A recently published study by Ebiquity has suggested that UK firms could claw back £550 million in lost profits by reoptimising their marketing strategies. The marketing and media consultancy group stated that failure to do this could see the return on marketing spend fall by 30%.
The report was delivered after Ebiquity carried out a series of simulations that looked at the effects of advertising costs, reach and different economic conditions could affect a brand’s advertising profitability during the pandemic.
This comes at a time when the coronavirus pandemic is continuing to devastate UK businesses. The Office for Budget Responsibility has suggested that government spending could hit £298 billion for the financial year as a result of supporting businesses and public services in the crisis.
Such figures make for grim reading for the UK economy, but Ebiquity’s advice on ‘rapid reoptimisation’ provides a glimmer of hope for firms based in Belfast and beyond. The consultancy group suggested that UK firms cut marketing spend on traditional advertising routes such as cinema and print, and increase marketing investment on new media such as digital media.
The effects of the coronavirus pandemic have affected different industries in markedly different ways. UK shop prices have fallen for the fastest rate since 2006, with clothing and footwear retailers being particularly hard hit.
However, some UK businesses in the digital domain have already seized the initiative to optimise their marketing spends in ways that mirror the advice given by Ebiquity. This is especially the case with iGaming companies. Many UK-based brands listed on casinos.org such as 888 Holdings have implemented marketing strategies that embrace new media on the internet without relying on the standard 30-second television advertisement.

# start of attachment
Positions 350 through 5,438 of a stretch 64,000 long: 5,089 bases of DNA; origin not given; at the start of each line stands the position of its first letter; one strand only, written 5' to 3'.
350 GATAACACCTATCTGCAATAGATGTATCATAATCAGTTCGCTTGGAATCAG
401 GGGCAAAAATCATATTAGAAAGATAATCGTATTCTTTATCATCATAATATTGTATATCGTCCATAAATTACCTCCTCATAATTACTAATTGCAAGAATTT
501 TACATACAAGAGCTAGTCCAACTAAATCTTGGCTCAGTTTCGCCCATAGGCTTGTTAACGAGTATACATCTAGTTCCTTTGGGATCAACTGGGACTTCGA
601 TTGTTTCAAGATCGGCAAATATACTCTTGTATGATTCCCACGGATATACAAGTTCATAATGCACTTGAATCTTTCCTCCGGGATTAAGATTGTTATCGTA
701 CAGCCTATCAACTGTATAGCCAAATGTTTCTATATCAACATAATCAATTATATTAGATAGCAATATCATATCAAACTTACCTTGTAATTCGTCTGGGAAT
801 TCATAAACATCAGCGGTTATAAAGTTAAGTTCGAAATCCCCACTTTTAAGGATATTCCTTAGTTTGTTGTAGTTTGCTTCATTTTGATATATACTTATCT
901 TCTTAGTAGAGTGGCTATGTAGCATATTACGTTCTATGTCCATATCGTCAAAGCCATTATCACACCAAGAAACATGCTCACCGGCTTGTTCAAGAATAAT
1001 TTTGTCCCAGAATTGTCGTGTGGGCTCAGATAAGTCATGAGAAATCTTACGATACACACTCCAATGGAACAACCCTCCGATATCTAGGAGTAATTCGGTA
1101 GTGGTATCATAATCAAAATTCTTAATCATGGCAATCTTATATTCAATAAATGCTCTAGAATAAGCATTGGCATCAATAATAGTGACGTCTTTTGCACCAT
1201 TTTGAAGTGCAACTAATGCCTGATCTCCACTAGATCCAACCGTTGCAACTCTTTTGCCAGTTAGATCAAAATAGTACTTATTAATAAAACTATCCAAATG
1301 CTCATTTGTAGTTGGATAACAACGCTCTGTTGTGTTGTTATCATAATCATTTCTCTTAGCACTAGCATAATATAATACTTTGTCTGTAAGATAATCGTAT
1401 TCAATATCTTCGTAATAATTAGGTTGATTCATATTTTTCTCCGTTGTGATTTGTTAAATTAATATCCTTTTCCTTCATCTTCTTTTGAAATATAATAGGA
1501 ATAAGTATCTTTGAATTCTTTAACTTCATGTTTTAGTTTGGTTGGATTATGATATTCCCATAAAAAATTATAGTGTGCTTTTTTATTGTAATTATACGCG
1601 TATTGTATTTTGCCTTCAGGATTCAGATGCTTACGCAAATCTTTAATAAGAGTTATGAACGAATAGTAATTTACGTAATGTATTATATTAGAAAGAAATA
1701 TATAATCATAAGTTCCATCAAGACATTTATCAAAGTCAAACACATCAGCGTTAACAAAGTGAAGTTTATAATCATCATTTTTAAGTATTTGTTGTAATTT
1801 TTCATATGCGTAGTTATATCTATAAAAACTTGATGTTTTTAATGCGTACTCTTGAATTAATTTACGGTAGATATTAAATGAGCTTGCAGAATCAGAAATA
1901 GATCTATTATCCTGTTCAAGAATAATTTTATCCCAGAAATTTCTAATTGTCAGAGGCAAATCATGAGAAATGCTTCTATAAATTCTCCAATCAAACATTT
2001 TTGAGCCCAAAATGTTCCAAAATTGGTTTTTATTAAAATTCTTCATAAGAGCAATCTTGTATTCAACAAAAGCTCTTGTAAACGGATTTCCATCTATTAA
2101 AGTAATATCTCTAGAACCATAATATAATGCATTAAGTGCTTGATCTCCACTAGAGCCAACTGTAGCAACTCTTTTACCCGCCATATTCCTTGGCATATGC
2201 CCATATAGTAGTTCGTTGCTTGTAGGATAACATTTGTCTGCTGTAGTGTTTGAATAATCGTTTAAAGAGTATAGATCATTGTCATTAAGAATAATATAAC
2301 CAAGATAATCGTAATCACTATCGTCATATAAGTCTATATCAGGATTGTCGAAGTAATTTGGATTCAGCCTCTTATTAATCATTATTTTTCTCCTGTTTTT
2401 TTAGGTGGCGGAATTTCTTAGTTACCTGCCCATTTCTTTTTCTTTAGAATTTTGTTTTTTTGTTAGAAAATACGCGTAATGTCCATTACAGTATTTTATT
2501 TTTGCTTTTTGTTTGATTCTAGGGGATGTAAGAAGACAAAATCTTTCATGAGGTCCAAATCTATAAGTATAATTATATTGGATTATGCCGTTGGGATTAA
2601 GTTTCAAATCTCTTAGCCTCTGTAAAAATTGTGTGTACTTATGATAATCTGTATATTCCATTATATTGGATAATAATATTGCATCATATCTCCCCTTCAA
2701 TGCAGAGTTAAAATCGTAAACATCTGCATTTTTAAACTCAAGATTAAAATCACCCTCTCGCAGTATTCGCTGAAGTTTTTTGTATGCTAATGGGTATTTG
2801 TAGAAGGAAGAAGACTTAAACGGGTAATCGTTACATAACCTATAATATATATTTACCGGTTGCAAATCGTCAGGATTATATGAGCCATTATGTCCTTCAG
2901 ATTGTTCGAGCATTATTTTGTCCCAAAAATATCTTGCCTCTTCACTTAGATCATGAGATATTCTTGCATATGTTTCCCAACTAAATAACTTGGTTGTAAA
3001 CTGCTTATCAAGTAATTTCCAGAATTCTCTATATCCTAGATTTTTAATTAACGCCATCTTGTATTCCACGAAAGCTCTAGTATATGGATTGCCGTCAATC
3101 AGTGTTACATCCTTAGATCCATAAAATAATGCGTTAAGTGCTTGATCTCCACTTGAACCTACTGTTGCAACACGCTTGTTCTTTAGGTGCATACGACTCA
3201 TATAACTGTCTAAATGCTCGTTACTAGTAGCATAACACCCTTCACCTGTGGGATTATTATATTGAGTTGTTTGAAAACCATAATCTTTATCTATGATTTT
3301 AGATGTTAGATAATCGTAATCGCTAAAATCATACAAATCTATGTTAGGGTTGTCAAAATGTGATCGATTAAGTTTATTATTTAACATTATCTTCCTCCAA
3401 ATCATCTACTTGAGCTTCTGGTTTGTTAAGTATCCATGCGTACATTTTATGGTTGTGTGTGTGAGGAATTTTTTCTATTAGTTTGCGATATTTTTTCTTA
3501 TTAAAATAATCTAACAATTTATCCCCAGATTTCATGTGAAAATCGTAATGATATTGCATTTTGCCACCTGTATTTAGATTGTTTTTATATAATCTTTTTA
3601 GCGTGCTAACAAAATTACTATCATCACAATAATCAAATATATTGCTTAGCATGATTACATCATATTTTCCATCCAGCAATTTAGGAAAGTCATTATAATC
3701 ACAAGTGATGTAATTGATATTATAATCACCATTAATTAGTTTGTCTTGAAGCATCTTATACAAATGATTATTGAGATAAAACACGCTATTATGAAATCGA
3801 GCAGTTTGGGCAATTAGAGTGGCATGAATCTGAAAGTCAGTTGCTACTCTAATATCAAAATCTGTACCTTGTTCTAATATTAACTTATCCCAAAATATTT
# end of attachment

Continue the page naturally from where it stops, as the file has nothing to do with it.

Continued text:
In fact a recent report by Marketing Week showed how UK brands like Betfair have moved their marketing spends from television to digital in the past year. Much of this is due to the fact that a ban on gambling advertisement has come into effect, but the reoptimisation aligns with the guidance given in the Ebiquity report.
The issue of television advertising was addressed in the report. It was felt that some brands in certain industries could benefit from an increase in TV advertising spend, whereas other firms may benefit from a cut in costs in this area.
The Financial Times reported ITV’s advertising revenues were down by 42% in April 2020. This is due to the fact that certain products simply aren’t being sold at the normal levels, with the likes of car sales dropping by a staggering 97% during the month of April. It’s a similar figure that struck the travel industry that saw an advertising spend dropping by 90% in March.
But with the UK lockdown starting to ease, and traditional high street retailers beginning to reopen, there remain big questions about how marketers can take advantage of the radically different situation. A report by ChannelAdvisor and Dynata stated that two in five UK shoppers would make more frequent online purchases when the lockdown has ended.
It’s this shift into the digital domain that is a key feature of the marketing advice given by Ebiquity. Nic Pietesma, the business director of the brand said, ‘Inaction is not an option. Your marketing plan may have been perfectly optimised at the start of the year, but it will not be now.’
As local businesses like the Galgorm Spa and Golf resort start to reopen in the summer months, it is evident that increasing marketing spend is now an essential investment in the future, rather than a cost in dealing with the current health crisis. With the report suggesting that the increase of marketing spend could help firms earn back over half a million pounds in revenues, it seems that all is not lost for UK businesses.